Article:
Your work comments on current social and political issues, what messages are you trying to communicate to the global community?
For me it’s more about creating awareness and asking questions. People can take their own interpretations from the work. I’ve done work about drone warfare, corruption, violence and Islamophobia. Overall, with each social issue I work on, there’s a self-reflective component to it as well as a general ‘be open to others’ message. One issue that I would say is very important to me is immigration in America. The Muslim Ban is deeply concerning. My Code-Switching series of lenticular works tackles this by celebrating the rigor of the immigrant work ethic. Other relevant works include Carousel, in collaboration with Qinza Najm, questioning the duplicity of rhetoric in dictatorships and democracies, as well as We the People, a bronze sculpture through which I explore the space immigrants occupy in the fabric of the US.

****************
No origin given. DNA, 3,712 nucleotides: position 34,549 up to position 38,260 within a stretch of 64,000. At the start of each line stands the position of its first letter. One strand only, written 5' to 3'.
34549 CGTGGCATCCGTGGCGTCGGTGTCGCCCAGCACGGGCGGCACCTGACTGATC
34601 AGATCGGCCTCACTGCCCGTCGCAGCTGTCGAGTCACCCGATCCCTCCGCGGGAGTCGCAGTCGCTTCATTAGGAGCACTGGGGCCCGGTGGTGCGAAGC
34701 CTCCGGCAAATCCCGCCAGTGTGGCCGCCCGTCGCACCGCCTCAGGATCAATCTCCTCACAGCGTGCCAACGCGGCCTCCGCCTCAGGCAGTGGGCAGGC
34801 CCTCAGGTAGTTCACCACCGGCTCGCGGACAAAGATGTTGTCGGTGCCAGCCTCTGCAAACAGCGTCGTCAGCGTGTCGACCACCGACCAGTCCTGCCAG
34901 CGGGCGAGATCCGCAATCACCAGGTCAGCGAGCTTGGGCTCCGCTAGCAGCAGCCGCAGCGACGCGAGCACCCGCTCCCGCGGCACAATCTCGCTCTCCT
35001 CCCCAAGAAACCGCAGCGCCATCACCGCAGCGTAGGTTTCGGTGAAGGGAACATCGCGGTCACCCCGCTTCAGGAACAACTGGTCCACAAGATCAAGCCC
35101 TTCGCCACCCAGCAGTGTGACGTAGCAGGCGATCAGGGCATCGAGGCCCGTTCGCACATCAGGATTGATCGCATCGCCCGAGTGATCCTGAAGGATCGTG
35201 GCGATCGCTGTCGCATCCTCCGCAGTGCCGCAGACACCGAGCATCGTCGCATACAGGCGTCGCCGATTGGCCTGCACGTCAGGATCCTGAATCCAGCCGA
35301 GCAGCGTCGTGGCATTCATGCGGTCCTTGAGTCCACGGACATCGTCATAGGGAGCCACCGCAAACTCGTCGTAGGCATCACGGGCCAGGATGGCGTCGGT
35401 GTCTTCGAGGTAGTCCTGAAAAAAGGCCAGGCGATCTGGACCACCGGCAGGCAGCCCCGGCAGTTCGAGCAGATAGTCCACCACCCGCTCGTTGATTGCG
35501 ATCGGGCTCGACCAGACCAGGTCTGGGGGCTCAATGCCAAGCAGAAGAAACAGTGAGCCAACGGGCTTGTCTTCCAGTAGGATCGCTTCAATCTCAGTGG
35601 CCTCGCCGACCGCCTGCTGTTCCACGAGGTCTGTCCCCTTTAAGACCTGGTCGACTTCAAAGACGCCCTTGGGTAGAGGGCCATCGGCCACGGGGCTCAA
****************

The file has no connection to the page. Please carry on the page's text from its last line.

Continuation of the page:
What does the future hold for you?
The near future is all about SpaceMosque and is a world I could explore for years. I’mcurrently seeking two things for it: Funding for the project and an institution to partner with. I’m looking for small or large patrons to help with production and fabrication. It’s a multi-faceted exhibit and my collaborators and fabricators are great but after a while, they still need to get paid. When it comes to institutions, I want it to be with a museum. I’m currently in talks with two institutions. Let’s see how it goes…
Images courtesy of the artist